Over 2,500 Cuban prisoners released
HAVANA – More than 2,500 Cuban prisoners have been released in recent days under a New Year’s amnesty announced before a visit next spring by Pope Benedict XVI, a local human rights group said yesterday.
Cuban president Raúl Castro had said the ruling council of state had granted amnesty to more than 2,900 common prisoners as a “humanitarian gesture”.
It had also “taken into account” an upcoming papal visit and requests by, among others, top Roman Catholic Church officials in Cuba and relatives of the prisoners.
“We estimate that more than 2,500 prisoners have been released in all the provinces, and the process continues,” said Elizardo Sanchez, head of the independent Cuban Commission on Human Rights.
The government and official media have not commented on the releases.
The Cuban Commission on Human Rights welcomed the releases but said it was a limited gesture. It calculated that there are between 70,000 and 80,000 Cubans in prison. Mr Sanchez said those freed so far included five political prisoners.
Cuba released 130 political prisoners in a deal brokered by the Catholic Church in 2010. But dissidents have said there are still at least 60 behind bars for political reasons, including some convicted of boat and plane hijackings and spying.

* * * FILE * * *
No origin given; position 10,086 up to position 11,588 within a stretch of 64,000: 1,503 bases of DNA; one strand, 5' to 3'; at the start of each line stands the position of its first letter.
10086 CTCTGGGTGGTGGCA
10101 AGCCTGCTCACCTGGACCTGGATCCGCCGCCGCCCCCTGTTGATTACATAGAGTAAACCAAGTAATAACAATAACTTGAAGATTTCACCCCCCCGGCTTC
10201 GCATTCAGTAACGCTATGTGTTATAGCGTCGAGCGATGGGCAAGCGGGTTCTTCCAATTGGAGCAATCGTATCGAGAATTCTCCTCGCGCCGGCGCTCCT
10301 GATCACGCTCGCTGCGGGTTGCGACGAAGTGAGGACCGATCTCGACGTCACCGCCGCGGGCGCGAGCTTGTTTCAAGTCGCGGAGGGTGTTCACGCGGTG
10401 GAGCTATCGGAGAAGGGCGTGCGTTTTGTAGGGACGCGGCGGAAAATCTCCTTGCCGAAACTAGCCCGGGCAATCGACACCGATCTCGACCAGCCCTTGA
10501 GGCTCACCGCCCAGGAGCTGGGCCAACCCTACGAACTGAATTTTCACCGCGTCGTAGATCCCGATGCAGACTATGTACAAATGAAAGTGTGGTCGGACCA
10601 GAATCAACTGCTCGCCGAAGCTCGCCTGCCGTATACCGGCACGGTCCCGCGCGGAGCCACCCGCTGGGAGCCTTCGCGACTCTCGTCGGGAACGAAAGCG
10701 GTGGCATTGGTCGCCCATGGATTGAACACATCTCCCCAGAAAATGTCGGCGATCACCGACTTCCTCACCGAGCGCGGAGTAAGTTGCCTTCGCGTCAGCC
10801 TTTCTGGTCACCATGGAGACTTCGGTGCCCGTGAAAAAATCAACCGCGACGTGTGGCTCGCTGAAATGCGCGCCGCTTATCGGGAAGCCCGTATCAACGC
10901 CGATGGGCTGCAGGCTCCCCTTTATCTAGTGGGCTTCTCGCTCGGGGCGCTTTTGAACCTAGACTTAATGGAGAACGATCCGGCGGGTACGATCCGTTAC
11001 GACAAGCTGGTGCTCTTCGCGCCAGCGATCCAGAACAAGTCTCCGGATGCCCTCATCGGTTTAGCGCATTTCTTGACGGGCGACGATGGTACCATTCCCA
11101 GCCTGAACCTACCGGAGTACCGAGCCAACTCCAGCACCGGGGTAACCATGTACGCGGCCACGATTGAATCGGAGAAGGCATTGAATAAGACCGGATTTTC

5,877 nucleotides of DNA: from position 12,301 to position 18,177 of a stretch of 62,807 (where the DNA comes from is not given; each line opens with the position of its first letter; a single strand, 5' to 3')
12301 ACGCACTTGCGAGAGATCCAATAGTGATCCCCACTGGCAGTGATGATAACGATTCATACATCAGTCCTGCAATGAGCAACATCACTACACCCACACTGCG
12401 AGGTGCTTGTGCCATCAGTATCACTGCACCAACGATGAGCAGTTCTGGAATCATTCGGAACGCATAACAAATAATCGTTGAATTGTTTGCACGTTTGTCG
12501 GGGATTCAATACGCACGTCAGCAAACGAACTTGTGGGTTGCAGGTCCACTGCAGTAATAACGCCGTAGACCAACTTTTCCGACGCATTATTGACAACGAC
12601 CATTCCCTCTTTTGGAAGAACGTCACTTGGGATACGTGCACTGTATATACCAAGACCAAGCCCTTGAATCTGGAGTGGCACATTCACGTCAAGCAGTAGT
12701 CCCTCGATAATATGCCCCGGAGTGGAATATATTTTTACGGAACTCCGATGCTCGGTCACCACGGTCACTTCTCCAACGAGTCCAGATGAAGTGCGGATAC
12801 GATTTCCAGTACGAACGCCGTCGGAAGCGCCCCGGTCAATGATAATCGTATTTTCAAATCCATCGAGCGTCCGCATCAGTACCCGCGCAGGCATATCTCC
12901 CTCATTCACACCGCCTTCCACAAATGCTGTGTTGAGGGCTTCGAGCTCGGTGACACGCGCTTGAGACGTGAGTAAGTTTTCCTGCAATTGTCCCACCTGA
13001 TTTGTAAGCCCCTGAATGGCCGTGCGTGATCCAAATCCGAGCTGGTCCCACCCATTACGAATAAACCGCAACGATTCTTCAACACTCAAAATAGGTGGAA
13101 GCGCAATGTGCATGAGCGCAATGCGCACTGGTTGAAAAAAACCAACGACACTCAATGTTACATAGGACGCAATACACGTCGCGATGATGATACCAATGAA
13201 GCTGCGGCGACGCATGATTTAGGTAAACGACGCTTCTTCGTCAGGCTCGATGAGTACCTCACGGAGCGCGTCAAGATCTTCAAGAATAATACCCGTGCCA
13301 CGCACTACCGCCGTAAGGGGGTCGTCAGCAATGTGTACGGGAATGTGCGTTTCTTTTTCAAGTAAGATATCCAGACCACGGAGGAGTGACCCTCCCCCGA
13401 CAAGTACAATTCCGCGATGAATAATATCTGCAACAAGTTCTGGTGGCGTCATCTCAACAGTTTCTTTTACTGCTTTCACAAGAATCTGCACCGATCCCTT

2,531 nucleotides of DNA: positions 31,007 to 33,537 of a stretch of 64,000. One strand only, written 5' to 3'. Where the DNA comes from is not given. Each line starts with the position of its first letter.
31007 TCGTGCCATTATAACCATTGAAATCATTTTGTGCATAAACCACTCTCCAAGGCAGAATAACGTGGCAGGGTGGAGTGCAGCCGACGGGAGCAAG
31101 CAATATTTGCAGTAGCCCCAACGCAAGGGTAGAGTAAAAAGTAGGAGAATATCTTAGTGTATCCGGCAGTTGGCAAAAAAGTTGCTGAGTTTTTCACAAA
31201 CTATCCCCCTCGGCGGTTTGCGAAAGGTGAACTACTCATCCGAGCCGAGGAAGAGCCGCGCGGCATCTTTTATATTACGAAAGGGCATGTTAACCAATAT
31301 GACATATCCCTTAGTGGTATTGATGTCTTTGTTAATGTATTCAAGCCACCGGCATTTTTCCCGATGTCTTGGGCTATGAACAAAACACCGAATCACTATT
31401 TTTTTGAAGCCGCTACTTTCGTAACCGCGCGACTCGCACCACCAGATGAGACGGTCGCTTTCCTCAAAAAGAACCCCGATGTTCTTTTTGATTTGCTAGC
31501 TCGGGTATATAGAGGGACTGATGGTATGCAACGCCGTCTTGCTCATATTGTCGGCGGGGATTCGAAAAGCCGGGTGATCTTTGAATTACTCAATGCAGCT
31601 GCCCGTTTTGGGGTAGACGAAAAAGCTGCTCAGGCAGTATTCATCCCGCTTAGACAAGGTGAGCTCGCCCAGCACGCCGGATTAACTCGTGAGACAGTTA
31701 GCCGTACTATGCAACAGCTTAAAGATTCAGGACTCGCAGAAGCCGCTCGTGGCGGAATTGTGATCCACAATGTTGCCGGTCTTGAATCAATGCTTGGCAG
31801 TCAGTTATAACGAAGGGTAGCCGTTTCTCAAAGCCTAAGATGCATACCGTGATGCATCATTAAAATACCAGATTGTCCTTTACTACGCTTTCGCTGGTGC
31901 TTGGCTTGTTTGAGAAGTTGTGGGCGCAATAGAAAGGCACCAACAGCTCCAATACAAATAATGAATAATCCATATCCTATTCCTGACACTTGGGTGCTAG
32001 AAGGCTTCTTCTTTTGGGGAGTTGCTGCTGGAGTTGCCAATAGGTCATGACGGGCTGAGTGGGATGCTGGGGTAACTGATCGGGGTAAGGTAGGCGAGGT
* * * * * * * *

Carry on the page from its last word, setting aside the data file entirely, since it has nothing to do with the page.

Mr Castro said the amnesty covered people more than 60 years of age, ailing prisoners, women and some young inmates who had no previous criminal history, as well as a few prisoners who had been convicted for crimes against “the security of the state”. The Cuban president said 86 foreigners from 25 countries convicted of committing crimes in Cuba were also on the amnesty list.
Western diplomats said they were waiting to be contacted by Cuban authorities about their nationals in Cuban prisons.
US contractor Alan Gross, who began serving a 15-year prison term this year after being convicted of participating in a semi-covert US democracy-building programme to establish a clandestine internet platform in Cuba, was not on the list, Cuban officials said.
The US government and Gross family insist the contractor was simply helping Jewish groups connect with each other and Jews around the world. – (Reuters)